Fortunately, this problem can be treated successfully. Many times this solely involves nonsurgical treatment modalities. When the patient presents with the type of history noted above, generally a physical examination is performed, plain x-rays are obtained, and sometimes laboratory blood studies are also ordered. Generally the plain x-rays are normal, but they help us rule out other potential problems in the shoulder. Laboratory studies are many times normal as well, but sometimes we see associated positive laboratory values that indicate an underlying inflammatory process. An MRI is sometimes ordered, however, this is usually not to confirm the diagnosis of adhesive capsulitis, but rather to rule out other potential causes of pain in the shoulder such as rotator cuff tear or cartilage injury to the shoulder. Once the diagnosis is confirmed, we try to decide what stage the patient’s frozen shoulder is in. If they are in the early, painful, synovitis phase, a tapering dose of oral prednisone is given along with an injection of cortical steroid in the shoulder to help relieve the severe inflammation. This will generally give quite miraculous relief and allows the patient to start working vigorously on therapeutic exercises to regain any motion that has been lost. Multiple studies and literature support the use of either oral or injectable cortical steroid for treatment of this problem. If the patient presents in the adhesive phase and has moderately restricted range of motion, but not severely restricted range of motion, physical therapy is generally ordered along with the routine use of anti-inflammatory medication. If range of motion is severely restricted, a procedure can be performed to correct this. This procedure is called a manipulation under anesthesia, and does not involve incisions. A numbing shot is given so that the arm is numb and the patient is given a light sedative, and then the shoulder is brought through a range of motion with care so that scar tissue can be broken up allowing the patient to make much more progress in a structured physical therapy program. This has a success rate of 95 percent. A small number of resistant cases will have continued stiffness despite manipulation or they have MRI evidence suggesting other intra-articular pathology and a procedure called an arthroscopic lysis of adhesions can be performed. This procedure involves the use of a pencil-sized arthroscopic camera to view the shoulder with the patient asleep. We can precisely locate the contracted and scarred tissues within the shoulder and release these under direct visualization, which helps restore range of motion to the shoulder.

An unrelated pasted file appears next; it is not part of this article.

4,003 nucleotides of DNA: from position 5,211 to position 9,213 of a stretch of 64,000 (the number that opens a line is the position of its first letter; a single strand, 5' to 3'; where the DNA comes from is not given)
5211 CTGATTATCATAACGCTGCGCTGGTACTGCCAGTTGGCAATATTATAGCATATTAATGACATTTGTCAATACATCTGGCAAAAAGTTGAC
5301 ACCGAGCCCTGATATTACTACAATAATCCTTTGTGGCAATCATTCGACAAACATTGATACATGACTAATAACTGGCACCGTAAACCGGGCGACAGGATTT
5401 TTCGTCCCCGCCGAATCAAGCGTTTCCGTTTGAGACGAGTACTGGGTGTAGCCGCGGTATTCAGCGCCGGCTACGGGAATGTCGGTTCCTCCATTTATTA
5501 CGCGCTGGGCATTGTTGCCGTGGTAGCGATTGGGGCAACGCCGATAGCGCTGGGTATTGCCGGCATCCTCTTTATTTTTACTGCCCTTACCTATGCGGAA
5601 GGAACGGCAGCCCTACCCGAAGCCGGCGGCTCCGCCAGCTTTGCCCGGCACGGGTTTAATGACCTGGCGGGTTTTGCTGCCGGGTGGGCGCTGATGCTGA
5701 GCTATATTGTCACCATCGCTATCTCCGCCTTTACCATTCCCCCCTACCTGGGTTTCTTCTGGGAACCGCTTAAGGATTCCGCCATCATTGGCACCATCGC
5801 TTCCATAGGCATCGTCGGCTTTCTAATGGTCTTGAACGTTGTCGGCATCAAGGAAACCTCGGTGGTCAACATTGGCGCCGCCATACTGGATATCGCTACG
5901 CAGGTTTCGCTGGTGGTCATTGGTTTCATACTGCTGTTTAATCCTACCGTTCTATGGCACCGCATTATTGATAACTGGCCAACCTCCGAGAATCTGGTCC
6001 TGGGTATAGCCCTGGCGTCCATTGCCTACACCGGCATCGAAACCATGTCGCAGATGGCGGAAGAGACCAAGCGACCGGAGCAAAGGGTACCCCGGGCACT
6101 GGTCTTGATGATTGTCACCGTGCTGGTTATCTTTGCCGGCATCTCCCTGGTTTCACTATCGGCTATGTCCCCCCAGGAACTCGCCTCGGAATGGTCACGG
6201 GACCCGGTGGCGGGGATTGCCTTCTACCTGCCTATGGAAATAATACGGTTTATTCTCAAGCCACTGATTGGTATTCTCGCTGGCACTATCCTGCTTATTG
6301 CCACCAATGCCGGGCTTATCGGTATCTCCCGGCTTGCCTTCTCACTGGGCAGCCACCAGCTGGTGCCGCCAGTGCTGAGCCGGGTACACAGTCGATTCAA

Adhesive capsulitis or frozen shoulder is a condition that involves the gradual onset of pain and stiffness in the shoulder, which can be resistant to treatment such as rest and anti-inflammatory use. Its cause is idiopathic or unknown, although it can be related to other underlying medical conditions, such as diabetes. This generally responds to aggressive physical therapy modalities, as well as the use of oral and/or injectable cortical steroids. In a small number of cases, a procedure called a manipulation under anesthesia or an arthroscopic lysis of adhesions is required for successful treatment.